Archive for hail damage

Roof Design For When All Hail Breaks Loose:

Hail has made its’ presence felt more and more in recent years in the Luna & Associates regions, even causing damage to typically hail resistant commercial projects. Some damage is fairly evident, and readily identified such as cuts to membrane, dented units and edge metal. Another form of damage sometimes isn’t as obvious. This would be delamination of the roofing membrane from the insulation in an adhered roofing system. This type of damage starts in small areas where hail has broken the facer and left an un-adhered void. These small voids can grow with each successive wind event and cause large delamination, years after the hail storm that initiated it. Typically this phenomenon develops when the assembly does not include a cover board.

In response to this damage, roofing manufacturers have started to offer hail coverage in their warranties. In general this warranty coverage is a good benefit to the building owner. As always, the best insurance against damage is a good design. When designing for potential hail storms designers should take the following steps:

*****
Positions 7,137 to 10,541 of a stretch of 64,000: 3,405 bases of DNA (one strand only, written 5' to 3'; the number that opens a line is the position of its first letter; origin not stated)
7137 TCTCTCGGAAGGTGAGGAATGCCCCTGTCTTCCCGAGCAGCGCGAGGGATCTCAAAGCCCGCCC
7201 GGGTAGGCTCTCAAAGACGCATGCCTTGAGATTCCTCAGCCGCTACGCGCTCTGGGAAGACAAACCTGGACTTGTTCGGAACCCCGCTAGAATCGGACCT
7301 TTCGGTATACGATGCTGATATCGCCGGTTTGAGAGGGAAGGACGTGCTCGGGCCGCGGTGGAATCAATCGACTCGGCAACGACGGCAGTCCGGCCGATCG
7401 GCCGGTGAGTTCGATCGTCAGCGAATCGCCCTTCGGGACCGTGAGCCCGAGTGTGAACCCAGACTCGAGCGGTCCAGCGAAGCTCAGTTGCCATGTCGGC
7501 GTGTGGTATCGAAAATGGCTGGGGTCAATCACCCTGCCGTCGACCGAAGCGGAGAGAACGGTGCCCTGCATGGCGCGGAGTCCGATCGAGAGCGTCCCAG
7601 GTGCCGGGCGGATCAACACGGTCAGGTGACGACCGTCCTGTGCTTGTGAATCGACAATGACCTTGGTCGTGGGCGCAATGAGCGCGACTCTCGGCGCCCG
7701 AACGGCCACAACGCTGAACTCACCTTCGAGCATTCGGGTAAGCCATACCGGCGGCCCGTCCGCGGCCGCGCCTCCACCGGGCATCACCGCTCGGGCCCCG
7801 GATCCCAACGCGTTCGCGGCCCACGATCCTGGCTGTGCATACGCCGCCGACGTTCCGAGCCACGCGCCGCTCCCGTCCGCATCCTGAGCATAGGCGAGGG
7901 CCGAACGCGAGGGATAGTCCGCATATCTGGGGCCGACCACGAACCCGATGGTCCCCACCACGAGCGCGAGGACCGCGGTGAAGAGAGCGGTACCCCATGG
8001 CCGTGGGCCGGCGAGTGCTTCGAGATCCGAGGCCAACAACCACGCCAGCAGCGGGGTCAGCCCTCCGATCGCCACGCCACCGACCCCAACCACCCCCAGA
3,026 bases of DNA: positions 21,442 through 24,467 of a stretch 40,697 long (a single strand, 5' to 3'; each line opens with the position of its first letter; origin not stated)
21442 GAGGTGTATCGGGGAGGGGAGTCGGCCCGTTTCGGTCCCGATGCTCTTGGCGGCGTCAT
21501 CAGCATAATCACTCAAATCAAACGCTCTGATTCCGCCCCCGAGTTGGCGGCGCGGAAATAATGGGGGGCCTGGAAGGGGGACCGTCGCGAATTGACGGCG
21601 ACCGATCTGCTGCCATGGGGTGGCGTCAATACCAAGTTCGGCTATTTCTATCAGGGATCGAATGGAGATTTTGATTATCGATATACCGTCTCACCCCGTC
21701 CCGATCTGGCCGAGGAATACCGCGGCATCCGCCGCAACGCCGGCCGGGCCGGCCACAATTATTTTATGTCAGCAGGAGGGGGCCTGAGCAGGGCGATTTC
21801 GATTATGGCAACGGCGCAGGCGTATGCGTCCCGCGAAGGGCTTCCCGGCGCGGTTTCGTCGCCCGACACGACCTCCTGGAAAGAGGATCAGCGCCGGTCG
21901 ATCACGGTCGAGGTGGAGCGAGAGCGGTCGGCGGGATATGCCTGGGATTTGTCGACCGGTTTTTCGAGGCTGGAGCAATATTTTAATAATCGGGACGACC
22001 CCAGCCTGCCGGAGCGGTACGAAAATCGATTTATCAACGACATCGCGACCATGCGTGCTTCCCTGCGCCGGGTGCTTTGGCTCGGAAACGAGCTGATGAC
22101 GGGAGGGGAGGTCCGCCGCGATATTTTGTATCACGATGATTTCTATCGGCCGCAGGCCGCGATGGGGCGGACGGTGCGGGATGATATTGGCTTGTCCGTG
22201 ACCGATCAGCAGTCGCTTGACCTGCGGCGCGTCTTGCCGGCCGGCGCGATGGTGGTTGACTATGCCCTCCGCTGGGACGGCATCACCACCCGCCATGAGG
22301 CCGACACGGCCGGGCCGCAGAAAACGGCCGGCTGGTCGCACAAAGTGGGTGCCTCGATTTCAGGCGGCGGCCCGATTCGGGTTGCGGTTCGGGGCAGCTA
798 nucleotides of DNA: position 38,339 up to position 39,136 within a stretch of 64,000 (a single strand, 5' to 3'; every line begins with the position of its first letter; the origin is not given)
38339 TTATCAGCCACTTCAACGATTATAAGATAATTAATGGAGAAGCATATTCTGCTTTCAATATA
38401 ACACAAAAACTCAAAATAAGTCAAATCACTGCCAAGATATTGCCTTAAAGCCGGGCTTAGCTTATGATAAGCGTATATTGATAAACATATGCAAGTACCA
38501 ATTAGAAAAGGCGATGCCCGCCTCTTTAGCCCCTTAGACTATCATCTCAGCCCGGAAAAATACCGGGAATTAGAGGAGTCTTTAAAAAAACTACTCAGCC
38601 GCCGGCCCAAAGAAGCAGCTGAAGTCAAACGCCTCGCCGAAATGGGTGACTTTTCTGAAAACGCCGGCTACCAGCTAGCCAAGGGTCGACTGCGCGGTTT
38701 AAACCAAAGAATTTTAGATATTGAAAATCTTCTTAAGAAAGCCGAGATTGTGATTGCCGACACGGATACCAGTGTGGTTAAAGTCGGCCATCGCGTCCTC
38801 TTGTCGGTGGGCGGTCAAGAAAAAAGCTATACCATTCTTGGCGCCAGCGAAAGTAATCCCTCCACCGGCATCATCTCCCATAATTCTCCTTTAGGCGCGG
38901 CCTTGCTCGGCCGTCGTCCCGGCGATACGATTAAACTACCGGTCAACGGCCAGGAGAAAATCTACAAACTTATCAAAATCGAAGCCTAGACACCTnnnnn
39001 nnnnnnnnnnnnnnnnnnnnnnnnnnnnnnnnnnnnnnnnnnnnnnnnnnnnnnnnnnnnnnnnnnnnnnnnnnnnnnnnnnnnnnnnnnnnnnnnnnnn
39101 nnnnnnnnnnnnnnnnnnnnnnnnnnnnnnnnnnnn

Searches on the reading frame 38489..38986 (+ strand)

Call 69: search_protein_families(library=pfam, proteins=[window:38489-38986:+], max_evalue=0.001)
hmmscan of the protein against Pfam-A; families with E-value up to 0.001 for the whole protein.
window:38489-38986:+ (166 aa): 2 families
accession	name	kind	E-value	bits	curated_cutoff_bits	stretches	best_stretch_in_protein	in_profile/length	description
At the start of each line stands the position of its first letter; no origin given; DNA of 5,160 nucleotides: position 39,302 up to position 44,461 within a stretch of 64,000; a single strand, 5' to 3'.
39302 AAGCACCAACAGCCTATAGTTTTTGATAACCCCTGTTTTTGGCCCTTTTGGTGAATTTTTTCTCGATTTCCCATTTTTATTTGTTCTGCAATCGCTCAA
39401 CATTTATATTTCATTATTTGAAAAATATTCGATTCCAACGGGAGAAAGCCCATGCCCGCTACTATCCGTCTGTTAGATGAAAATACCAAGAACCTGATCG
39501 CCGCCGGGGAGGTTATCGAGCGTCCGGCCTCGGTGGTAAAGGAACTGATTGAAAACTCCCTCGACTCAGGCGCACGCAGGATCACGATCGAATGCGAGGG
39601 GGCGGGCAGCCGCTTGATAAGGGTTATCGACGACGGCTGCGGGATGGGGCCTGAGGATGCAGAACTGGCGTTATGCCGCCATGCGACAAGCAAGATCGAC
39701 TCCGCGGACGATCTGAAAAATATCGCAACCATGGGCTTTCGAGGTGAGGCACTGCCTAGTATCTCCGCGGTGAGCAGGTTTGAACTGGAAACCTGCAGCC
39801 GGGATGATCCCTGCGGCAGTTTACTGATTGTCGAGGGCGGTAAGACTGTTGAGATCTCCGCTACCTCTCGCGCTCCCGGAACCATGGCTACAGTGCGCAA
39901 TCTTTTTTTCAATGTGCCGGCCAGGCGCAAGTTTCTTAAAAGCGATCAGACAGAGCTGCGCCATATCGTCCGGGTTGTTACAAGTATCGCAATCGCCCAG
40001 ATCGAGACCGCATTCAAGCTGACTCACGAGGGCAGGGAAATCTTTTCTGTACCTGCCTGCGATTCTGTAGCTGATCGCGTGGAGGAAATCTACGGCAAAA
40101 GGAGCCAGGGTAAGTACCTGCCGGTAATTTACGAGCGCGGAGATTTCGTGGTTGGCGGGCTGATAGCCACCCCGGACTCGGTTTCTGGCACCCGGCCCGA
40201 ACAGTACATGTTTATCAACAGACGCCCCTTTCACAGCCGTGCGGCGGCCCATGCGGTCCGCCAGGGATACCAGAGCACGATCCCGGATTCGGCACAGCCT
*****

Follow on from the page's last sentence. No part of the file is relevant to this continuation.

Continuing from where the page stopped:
• Use a cover board of at least ½” in thickness. Thinner cover boards have been shown to break when hit by hail. High density
    polyisocyanurate products such Carlisle’s Securshield HD perform very well in this role.
  • Secure the top layer of cover board in adhesive. Do not mechanically attach it. Hail will split the membrane if it hits the plate
    or fastener. Low rise adhesives, such as Carlisle’s Flexible FAST, are specifically designed to provide cushioning and allow for
    building movement while still keeping tenacious holding power on the insulation and cover board.
  • Utilize a thicker membrane such as a 90 mil EPDM, 80 mil TPO or 80 mil PVC. Testing has shown that externally reinforced
    membranes commonly referred to as FleeceBACK membranes, perform the best of all available membranes in this role. The
    slight increase in membrane thickness provides an immense increase in puncture performance.

Be wary of those who want to “Value Engineer” out one of these steps and still offer a hail warranty. When all hail breaks loose on one of your projects, will you have more faith in the warranty to replace the damaged roof system for your client or the good design that you followed to prevent the damage in the first place?

As always, please contact your local Carlisle rep if you have any questions or would like to discuss in further detail.